Federal Liberal MP John Alexander is the latest politician to be caught up in the dual citizenship saga, according to Adam Gartrell and Bevan Shields in Fairfax Media.
Alexander, who sits in John Howard’s old seat of Bennelong, may have a UK citizenship given that his father, Gilbert Alexander, was born over there and may have conferred citizenship to his son.
Alexander told Fairfax that he has never renounced a foreign citizenship before entering parliament, and cannot definitively say that his father did prior to his birth.
As such, he may be ineligible to serve in parliament under section 44 of the constitution — the same clause that ruled out deputy prime minister Barnaby Joyce and four others.
"He (Alexander) believes his dad renounced his UK citizenship in the 41 years he lived in Australian before John was born,” a spokesman for Alexander told Fairfax.
“But of course he will fully participate in the process that the PM has just announced today.”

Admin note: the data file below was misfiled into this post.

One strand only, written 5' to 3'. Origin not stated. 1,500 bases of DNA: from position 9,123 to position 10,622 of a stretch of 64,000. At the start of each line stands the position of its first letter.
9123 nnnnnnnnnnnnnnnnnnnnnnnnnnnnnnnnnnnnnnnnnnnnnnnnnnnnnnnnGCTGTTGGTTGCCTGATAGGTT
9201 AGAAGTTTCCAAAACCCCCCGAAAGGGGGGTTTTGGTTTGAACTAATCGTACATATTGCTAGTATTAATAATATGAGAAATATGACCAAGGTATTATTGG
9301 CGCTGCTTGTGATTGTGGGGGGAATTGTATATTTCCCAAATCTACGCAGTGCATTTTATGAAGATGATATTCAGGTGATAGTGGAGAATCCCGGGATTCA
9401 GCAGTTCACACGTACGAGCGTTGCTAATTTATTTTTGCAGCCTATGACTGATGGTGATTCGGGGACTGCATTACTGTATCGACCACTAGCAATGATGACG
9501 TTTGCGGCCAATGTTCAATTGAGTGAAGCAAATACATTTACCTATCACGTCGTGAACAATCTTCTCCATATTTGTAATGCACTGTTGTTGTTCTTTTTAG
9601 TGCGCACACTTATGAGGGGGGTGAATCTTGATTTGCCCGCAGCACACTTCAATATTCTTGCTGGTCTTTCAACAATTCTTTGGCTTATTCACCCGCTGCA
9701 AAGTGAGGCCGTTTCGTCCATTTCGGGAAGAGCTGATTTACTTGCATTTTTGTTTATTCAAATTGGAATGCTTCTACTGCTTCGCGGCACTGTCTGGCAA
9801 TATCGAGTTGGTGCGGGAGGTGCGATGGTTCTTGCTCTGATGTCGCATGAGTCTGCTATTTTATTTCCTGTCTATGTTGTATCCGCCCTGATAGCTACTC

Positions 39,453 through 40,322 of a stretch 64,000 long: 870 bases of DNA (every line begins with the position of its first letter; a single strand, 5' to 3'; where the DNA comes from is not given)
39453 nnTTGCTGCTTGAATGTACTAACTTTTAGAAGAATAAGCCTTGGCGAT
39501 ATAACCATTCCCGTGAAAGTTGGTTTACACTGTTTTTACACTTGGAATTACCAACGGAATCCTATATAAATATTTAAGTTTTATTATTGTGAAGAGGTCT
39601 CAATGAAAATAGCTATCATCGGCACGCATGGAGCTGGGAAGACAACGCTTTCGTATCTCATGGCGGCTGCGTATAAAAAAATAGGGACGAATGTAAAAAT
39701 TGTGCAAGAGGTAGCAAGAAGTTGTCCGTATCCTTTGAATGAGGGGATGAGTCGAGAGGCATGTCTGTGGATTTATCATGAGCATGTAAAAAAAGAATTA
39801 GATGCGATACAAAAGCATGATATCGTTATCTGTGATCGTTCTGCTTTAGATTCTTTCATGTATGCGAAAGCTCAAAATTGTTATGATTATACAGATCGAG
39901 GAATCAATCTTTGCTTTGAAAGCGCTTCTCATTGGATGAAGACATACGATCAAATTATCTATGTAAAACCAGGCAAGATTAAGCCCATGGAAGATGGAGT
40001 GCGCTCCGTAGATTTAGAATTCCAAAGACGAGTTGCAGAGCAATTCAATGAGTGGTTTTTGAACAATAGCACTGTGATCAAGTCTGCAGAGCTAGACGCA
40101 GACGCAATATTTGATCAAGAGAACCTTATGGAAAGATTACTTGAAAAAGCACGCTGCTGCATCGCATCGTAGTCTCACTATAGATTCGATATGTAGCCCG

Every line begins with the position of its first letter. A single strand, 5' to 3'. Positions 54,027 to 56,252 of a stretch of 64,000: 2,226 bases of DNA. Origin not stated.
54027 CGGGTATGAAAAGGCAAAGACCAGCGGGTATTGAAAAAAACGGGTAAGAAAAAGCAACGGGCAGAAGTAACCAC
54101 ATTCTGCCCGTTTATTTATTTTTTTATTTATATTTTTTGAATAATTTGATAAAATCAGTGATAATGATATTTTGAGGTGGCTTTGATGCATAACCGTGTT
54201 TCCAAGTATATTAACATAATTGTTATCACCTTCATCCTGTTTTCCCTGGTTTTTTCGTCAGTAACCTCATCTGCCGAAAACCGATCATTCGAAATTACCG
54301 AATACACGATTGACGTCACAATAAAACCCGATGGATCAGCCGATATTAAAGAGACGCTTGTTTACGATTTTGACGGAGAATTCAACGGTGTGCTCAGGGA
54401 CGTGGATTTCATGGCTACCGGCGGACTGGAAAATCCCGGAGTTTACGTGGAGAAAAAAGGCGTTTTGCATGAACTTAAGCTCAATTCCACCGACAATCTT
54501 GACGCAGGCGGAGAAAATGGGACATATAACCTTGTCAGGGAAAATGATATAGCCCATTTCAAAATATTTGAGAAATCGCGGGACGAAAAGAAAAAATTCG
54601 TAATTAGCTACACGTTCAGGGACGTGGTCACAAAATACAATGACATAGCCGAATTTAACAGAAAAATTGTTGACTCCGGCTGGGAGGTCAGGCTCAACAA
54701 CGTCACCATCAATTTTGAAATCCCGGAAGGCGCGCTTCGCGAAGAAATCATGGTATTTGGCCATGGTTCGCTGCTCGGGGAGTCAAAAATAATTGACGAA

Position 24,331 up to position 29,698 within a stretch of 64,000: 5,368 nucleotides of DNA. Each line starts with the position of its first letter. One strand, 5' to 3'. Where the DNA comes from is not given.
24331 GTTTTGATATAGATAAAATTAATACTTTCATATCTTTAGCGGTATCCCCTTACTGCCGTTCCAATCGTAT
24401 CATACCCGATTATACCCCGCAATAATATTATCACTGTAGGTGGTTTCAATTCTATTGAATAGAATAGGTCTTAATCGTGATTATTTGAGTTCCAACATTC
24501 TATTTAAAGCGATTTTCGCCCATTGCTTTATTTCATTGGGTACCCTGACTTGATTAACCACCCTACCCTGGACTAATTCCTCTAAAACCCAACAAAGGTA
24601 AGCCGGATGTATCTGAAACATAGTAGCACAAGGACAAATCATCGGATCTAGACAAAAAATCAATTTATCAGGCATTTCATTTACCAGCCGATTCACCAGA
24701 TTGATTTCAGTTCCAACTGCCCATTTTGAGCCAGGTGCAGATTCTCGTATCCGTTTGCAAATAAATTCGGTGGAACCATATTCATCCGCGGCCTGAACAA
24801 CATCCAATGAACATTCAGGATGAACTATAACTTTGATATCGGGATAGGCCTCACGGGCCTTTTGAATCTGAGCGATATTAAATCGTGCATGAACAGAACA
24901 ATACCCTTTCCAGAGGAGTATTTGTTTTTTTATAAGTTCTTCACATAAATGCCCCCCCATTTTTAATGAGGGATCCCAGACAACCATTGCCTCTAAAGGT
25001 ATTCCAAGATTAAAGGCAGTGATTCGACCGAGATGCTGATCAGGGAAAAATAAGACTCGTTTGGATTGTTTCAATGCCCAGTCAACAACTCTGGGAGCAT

Prime Minister Malcolm Turnbull today announced a system whereby MPs have to declare their citizenship history.
Alexander’s office’s claim that his father renounced is complicated by the fact that Australian citizenship only came into being as a concept in 1949 — two years before John Alexander’s birth.
As such, Gilbert had only that two year window to renounce his UK citizenship.
Gilbert Alexander was born in Essex, England in 1907.
Under the British Nationality Act 1948, people born to British citizens are automatically given citizenship of the UK by descent.